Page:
U.S. Air Force Lt. Col. Rob Sweet, 476th Fighter Group pilot, climbs out of an A-10C Thunderbolt II after his final flight Jun 5, 2021, at Moody Air Force Base, Georgia. The final flight, commonly known as a “fini flight,” is the last flight an aviator takes at a duty station. (U.S. Air Force photo by Andrea Jenkins)
MOODY AIR FORCE BASE, Ga. —
“I thought to myself ‘this is it – I’m a dead man.’”
As Lt. Col. Rob Sweet, the last serving Air Force prisoner of war, approached retirement on June 6, he recalled the moment during Operation Desert Storm when his A-10 Thunderbolt II aircraft was shot down by enemy forces southwest of Basra, Iraq.
On his 30th mission in Desert Storm, Sweet and his flight lead, Capt. Stephen R. Phillis, flew a mission to eliminate enemy targets in the area. When they arrived, they were met with heavy fire.
“Our orders at that point were to leave,” said Sweet, who retired as the deputy commander of the 476th Fighter Group at Moody Air Force Base, Georgia. “If the target area is too hot, you have to leave. Don’t get shot down. We’ll come back at night or the next day, it’s not time to be a hero.”
Following the orders, Sweet and Phillis navigated away until they saw something they couldn’t ignore.
“We left and found a pristine array of tanks that had not been hit, which shocked us because by that point everything had been bombed for the past 30 days,” Sweet said. “We started attacking those (tanks) … I got launched on by a (tank), so we started attacking the site where it came from, and I got hit from behind.”
With severe damage to the aircraft, Sweet lost control of his steering.
“I tried a couple of things, and basically it wasn’t going to work so I punched out,” said Sweet.
After ejecting from the aircraft, Sweet said he was unaware of the traumatic events he was about to face upon landing next to about 15 angry Iraqi soldiers.
He was then captured and spent 19 days as an Iraqi prisoner of war. During that time, he experienced beatings and starvation, fought off diseases, and dealt with emotional and mental torment.
Sweet gives most of the credit to his military training for survival.
“The SERE (Survival, Evasion, Resistance and Escape) school that we have is outstanding,” Sweet said. “There were very few surprises in the jailhouse – I knew what to expect.”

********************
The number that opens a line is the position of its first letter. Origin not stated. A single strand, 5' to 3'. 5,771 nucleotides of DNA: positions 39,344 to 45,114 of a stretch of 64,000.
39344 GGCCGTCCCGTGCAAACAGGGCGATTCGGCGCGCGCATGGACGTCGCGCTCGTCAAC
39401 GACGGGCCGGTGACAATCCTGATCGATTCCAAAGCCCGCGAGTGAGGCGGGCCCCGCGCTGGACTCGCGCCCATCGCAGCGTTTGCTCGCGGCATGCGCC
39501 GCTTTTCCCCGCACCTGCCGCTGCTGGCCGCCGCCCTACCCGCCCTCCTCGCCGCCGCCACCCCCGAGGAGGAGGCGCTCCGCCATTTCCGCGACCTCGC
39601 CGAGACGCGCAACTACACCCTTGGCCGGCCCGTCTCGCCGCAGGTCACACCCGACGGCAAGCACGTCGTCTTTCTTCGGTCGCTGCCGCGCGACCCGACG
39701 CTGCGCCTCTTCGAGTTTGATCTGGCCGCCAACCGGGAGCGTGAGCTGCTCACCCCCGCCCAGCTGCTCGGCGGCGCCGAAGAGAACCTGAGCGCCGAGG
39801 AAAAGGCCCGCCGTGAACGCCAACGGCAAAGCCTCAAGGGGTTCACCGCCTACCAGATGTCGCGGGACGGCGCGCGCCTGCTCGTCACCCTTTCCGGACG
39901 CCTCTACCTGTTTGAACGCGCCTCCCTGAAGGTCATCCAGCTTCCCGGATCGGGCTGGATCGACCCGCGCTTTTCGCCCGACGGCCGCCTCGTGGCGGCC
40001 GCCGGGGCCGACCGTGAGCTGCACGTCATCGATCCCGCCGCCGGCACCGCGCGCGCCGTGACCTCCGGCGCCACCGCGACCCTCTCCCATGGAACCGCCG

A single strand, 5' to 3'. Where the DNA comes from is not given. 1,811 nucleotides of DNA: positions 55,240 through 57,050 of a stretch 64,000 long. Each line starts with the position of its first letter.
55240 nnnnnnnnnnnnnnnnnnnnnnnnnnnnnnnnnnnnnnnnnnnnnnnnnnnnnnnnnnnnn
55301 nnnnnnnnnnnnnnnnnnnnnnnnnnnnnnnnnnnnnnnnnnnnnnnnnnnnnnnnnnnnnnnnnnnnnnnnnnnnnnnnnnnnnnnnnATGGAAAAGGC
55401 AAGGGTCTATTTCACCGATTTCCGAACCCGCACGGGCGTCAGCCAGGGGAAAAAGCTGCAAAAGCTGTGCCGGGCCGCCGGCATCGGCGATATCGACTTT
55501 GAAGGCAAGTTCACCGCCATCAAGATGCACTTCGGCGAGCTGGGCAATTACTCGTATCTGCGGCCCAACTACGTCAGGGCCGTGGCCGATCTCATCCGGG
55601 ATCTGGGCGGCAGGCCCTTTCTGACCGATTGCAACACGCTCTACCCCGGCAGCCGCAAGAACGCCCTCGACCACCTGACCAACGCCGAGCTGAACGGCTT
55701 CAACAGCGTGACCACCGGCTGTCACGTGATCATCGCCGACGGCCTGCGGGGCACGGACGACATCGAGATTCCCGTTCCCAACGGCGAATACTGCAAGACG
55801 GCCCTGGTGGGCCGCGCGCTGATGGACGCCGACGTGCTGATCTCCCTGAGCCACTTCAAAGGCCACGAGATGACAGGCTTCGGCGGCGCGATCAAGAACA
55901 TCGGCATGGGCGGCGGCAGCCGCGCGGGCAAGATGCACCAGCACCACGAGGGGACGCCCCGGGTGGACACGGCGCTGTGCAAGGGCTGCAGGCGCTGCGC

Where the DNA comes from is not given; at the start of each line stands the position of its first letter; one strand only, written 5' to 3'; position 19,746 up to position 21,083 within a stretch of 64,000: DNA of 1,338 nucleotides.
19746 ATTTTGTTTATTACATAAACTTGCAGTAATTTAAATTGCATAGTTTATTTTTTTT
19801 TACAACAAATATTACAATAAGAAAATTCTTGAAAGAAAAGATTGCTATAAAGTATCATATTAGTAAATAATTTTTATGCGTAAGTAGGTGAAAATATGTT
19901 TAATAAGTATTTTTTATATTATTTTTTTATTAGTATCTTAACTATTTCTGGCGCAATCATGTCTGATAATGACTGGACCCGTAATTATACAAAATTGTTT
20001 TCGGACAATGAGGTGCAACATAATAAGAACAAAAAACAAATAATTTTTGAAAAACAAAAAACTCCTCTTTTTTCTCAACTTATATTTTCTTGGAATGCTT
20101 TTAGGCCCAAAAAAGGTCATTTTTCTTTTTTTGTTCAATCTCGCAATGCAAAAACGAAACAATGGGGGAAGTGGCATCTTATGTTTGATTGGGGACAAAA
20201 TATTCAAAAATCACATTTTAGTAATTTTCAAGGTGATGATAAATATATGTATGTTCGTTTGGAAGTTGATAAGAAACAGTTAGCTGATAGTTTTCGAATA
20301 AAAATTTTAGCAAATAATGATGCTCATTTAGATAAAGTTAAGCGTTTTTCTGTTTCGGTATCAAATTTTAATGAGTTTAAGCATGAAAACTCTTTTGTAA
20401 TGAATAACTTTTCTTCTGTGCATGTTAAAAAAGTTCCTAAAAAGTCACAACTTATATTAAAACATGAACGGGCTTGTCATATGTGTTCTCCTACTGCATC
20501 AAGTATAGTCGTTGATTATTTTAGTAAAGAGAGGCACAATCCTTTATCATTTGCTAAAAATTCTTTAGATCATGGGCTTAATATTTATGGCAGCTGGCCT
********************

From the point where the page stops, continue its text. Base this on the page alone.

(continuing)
Thanks to a prisoner exchange effort, Sweet and many others returned back to America. Unfortunately, everyone didn’t make it back. Phillis, who at the time was the flight commander with the 353rd Tactical Fighter Squadron, was killed in action.
“Shortly thereafter, I found out my flight lead was killed,” Sweet said. “I was not without psychological problems. I had survivor’s guilt, and it took me a long time to get over that.”
From those tough experiences, Sweet said he learned how to live again through the importance of taking life as it comes.
With 20 years on active duty and currently retiring as a reservist, Sweet has had a long career. The most fulfilling part was his experience as a squadron commander. Throughout that time, Sweet mentored countless Airmen, especially young fighter pilots, teaching them what it means to be a leader and how to make good decisions under pressure.
“Rob, I want to take this opportunity to recognize your service to our nation and congratulate you on your retirement,” said Gen. Charles Q. Brown, Jr., the chief of staff of the Air Force. “You’ve had an outstanding career that I know you, your family, friends and fellow Airmen are proud of. With your retirement it will be the first time in the history of our Air Force that we will not have a former POW serving. In closing, thank you for all you’ve done.”
As he concludes his journey in the armed forces, his advice to anyone in the military is to take every experience day by day.
“Bloom where you’re planted,” Sweet said. “You’re going to have assignments you don’t like, but make the most of them and move on.”